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Basically the situation is like this (simplified, pseudo code):

I have 2 TABLES person and country.

Person table:

KEY INT ID, STRING NAME, STRING COUNTRY

Country table:

KEY INT ID, STRING COUNTRY_NAME

The client has control over what the contents are in the Country Table, so he can add and remove counties to the list. This country values appear in a drop down list when creating a person. When the person is created the country strings value is inserted in the country column of the Person row.

To me, it makes sense that that Person should have a foreign key reference to country, but because the client has control over what appears in the Country table, they are kept as separate tables, because you can't just remove used countries, (referential integrity and all). This is an argument a colleague of mine made to not use foreign keys in this case, but I feel like there should be a better solution for this problem, So, is my colleague right or is there a better solution?

The client can add and remove values in the country table but if a value is removed from the country table, created person who used that value should keep their value.

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Maybe instead of actually deleting the row, you could have a column for that "isActive" or something and when the client deletes the country, set "isActive" to 0. That way you can still maintain referential integrity but client still has control over what countries are displayed. –  AllisonC Nov 14 '11 at 14:15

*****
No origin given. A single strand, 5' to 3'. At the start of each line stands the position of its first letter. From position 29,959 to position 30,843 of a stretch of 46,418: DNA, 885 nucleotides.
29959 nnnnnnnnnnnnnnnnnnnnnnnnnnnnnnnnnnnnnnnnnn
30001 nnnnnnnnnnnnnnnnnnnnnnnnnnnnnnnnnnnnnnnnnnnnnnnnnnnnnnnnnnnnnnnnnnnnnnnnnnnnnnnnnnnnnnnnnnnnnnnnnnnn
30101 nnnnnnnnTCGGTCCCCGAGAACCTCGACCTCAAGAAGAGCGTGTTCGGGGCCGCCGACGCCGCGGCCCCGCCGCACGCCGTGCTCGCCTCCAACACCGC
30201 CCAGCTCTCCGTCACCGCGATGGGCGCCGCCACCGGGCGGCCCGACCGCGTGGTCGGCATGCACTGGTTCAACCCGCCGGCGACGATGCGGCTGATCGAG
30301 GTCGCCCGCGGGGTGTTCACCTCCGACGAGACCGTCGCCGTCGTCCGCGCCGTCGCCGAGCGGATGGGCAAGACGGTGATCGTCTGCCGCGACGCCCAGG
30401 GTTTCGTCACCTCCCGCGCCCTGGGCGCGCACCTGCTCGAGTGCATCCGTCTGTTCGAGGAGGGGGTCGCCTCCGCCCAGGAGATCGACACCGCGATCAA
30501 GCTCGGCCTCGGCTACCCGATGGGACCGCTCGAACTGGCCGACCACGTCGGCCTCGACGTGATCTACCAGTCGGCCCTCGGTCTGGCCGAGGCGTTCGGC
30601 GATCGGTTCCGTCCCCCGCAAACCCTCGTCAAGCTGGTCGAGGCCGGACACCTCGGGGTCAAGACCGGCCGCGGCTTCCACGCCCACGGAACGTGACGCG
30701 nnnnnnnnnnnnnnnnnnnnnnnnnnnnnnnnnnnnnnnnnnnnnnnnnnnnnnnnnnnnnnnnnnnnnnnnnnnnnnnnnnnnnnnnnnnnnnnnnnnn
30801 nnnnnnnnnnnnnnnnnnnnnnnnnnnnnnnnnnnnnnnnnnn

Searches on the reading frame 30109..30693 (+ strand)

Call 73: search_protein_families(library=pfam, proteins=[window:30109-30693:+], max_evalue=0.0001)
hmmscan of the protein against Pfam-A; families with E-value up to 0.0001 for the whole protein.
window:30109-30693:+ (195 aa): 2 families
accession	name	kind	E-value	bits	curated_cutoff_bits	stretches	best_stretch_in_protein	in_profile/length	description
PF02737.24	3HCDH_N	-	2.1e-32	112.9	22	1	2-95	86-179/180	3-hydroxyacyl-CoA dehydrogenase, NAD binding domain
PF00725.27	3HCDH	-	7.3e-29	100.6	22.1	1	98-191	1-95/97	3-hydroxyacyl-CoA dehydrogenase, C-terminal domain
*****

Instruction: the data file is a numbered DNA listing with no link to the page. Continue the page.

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"The client can add and remove values in the country table" -- you are putting the cart before the horse :) That is an implementation consideration. What is the business rule being modelled? –  onedaywhen Nov 15 '11 at 8:53
    
I think the business rule would be something like: "The client has control over which values the user can put into the country column" so, the client has no control over changing the values already have been put in. –  NomenNescio Nov 15 '11 at 10:44
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Forget the database for the moment: what is the user-understood meaning of the rule? 'Column' is a DBMS-understood meaning, assuming the enterprise is not in the business writing a regular geopolitical newspaper feature or manufacturing pillars for nation states or similar ;) –  onedaywhen Nov 16 '11 at 8:40

3 Answers 3

up vote 1 down vote accepted

Create an isactive column, the data for historical records will then show the county chosen orginally (or it's updated value, see below) and the drop down list can be adjusted to only show the active countries. Under no circumstances should you remove the foreign key constraint. That is a recipe for data integrity issues.

The setting to null idea is generally a bad one as well. You do not want to lose data about the country the person is in.

If the country might change (as opposed to new countries being added), then you can use cascade update, but it is better in this case to use a surrogate key (which should not change). Then if the name is changed, it is reflected everywhere without having to update millions of child records.